Likewise, the Lord affirms the mind as a divine gift in His great charter of Christian ­discipleship—the so-called “great commandments” to love God and neighbor.

The first commandment explicitly sanctions the mind as a means of worship. It is telling that Jesus added mind when He reformulated Deuteronomy 6:5 as “the first and great commandment,” saying, “Thou shalt love the Lord thy God with all thy heart, and with all thy soul, and with all thy mind.”⁵ Mind occurs in all three versions of this commandment in the Gospels.⁶ What is more, mind also appears in similar formulations found in modern revelation. There are at least ten more such instances in Latter-day Saint scripture containing similar lists that include mind.

Let me draw out some implications from this remarkable emphasis on the mind by focusing on several words in the first commandment.


First, of course, is mind. As I have already stated, I believe that the inclusion of mind is both deliberate and deeply significant. The first commandment dignifies the intellect as a vehicle with which to worship God and honor His creations. Some religious traditions disparage the intellect because of its potential for misuse. By contrast, the first commandment recognizes that the mind is fundamentally holy, on a par with the heart or the soul. To be sure, there are spiritual dangers associated with the intellect, but these are perils from the misuse of a good gift, not from any inherent evil in the gift itself. “To be learned is good,” Jacob affirms, “if they hearken.”⁸ This gets it just right. The Lord expects scholars to hearken; scholars are not exempt from obedience or meekness. At the same time, the Lord expects them to use their minds to love Him and to understand His creations.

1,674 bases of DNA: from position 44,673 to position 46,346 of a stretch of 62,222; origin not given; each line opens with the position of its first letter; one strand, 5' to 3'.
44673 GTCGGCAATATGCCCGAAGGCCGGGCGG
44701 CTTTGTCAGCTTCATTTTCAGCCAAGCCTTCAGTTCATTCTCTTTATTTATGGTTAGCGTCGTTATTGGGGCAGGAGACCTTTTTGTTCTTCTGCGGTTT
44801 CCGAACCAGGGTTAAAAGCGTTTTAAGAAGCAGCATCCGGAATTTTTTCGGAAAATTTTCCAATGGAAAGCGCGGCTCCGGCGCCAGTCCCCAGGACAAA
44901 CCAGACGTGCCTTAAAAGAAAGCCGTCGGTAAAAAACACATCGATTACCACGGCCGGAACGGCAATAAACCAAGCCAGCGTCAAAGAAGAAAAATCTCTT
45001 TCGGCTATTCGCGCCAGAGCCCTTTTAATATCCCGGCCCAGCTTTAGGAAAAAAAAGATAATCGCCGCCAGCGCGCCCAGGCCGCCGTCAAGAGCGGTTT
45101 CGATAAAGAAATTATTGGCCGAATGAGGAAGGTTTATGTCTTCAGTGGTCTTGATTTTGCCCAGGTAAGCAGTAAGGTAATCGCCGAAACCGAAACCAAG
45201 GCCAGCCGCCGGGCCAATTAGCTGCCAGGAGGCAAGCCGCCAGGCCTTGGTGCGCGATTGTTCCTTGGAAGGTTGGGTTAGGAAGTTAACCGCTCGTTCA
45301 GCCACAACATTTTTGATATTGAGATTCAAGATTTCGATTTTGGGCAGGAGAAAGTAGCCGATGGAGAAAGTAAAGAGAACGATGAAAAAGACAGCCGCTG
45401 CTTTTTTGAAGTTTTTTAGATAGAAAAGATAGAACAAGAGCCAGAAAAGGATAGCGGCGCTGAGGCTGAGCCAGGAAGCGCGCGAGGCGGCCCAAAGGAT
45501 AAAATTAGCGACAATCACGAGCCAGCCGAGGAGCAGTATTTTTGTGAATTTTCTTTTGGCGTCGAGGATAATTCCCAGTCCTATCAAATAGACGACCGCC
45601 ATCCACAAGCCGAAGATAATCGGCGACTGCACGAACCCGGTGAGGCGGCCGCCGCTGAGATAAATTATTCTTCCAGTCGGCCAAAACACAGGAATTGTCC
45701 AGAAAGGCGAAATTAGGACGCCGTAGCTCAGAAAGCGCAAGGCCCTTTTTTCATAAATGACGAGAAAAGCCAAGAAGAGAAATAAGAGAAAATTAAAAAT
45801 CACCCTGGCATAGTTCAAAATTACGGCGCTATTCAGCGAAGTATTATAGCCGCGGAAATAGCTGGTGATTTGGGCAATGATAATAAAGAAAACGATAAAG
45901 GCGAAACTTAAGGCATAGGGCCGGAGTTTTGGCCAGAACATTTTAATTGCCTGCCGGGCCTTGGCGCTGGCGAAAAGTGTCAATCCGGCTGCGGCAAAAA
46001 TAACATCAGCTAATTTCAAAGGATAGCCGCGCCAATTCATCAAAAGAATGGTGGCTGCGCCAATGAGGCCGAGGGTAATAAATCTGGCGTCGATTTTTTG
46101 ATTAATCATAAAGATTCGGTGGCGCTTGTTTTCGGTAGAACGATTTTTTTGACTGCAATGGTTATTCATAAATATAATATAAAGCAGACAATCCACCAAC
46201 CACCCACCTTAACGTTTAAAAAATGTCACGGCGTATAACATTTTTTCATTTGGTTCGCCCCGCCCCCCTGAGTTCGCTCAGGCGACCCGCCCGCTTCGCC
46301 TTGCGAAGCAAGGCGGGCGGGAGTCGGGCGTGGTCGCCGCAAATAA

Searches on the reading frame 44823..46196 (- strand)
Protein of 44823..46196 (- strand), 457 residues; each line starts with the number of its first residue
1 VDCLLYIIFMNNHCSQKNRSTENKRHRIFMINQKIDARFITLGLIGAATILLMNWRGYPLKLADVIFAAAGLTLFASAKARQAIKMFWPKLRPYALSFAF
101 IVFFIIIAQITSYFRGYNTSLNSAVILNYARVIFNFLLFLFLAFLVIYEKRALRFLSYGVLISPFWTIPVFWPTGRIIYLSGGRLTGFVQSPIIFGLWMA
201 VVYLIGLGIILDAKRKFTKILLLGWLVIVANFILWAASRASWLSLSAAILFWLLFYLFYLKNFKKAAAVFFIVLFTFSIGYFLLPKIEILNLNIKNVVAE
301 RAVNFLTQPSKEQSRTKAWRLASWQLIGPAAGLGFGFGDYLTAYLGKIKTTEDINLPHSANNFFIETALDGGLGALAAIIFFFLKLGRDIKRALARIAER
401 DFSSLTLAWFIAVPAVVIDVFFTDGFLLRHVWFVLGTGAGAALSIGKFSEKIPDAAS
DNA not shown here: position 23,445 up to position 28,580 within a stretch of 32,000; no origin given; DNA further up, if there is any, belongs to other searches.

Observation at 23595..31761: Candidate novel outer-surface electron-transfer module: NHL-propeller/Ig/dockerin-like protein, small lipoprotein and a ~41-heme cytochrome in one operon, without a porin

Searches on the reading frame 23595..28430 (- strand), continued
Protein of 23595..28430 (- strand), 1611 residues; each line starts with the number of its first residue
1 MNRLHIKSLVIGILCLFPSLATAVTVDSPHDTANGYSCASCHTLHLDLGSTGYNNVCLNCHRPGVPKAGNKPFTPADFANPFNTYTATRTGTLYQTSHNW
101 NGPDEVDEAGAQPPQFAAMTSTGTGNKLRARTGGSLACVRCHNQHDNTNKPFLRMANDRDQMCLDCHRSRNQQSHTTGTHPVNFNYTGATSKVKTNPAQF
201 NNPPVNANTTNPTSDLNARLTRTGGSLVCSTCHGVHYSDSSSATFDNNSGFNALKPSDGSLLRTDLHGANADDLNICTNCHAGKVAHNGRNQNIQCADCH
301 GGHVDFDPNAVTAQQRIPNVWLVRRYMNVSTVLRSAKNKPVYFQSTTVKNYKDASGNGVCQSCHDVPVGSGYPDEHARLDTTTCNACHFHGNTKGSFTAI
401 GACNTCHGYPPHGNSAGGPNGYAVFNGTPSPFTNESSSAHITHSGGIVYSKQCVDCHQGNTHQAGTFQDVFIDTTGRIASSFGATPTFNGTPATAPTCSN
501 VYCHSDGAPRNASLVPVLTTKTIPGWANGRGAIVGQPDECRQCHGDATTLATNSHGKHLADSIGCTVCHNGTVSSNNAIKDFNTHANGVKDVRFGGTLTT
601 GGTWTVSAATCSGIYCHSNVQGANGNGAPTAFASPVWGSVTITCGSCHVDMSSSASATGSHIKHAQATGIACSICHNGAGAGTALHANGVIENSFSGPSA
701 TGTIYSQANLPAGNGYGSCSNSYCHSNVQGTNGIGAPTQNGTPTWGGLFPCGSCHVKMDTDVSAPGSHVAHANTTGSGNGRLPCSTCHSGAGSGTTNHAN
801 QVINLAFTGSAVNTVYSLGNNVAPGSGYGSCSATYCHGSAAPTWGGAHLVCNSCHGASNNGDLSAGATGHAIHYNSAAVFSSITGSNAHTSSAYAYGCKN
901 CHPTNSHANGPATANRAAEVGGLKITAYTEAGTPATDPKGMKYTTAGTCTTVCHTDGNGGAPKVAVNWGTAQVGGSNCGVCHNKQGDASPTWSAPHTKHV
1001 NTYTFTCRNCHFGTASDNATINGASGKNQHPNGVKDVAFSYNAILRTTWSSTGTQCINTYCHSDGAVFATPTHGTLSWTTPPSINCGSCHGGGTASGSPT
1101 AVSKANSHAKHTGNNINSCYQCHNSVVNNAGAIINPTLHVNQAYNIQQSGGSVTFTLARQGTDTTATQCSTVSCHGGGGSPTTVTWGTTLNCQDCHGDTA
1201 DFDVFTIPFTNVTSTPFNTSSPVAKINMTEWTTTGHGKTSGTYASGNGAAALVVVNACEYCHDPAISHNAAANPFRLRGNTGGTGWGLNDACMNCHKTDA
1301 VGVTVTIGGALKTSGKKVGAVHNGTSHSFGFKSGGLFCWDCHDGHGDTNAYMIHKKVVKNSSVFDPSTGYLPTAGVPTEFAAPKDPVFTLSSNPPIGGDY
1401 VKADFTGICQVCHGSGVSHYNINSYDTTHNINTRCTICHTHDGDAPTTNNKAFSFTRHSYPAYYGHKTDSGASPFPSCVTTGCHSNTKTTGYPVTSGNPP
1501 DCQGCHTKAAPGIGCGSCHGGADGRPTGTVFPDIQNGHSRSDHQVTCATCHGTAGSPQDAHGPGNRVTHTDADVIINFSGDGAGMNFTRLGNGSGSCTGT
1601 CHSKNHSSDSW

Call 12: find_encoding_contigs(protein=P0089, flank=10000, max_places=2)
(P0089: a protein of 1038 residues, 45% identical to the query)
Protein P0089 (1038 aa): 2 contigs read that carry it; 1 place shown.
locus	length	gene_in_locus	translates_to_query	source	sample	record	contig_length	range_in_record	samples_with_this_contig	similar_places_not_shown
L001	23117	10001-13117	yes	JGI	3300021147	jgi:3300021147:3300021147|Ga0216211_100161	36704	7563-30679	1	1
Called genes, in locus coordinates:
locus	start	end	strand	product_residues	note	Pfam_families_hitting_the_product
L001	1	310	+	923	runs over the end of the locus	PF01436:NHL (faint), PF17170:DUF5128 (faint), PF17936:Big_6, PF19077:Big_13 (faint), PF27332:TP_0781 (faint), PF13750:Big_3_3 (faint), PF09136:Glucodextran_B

We often think of loving God as something we do solely or mainly with our hearts and with our hands in service. The first commandment obligates us to love the Lord with our minds. What a powerful idea, that the mind can be an instrument of love! I believe that God expects us to love Him thoughtfully, attentively, and studiously. We demonstrate our love for God by learning about Him and His creations. The first commandment reminds us that there is a relationship between learning and loving. To love with the mind describes my deepest experience as a learner, as a student not only of sacred but of secular matters. For me, learning at its best is an intense form of loving, culminating in delight.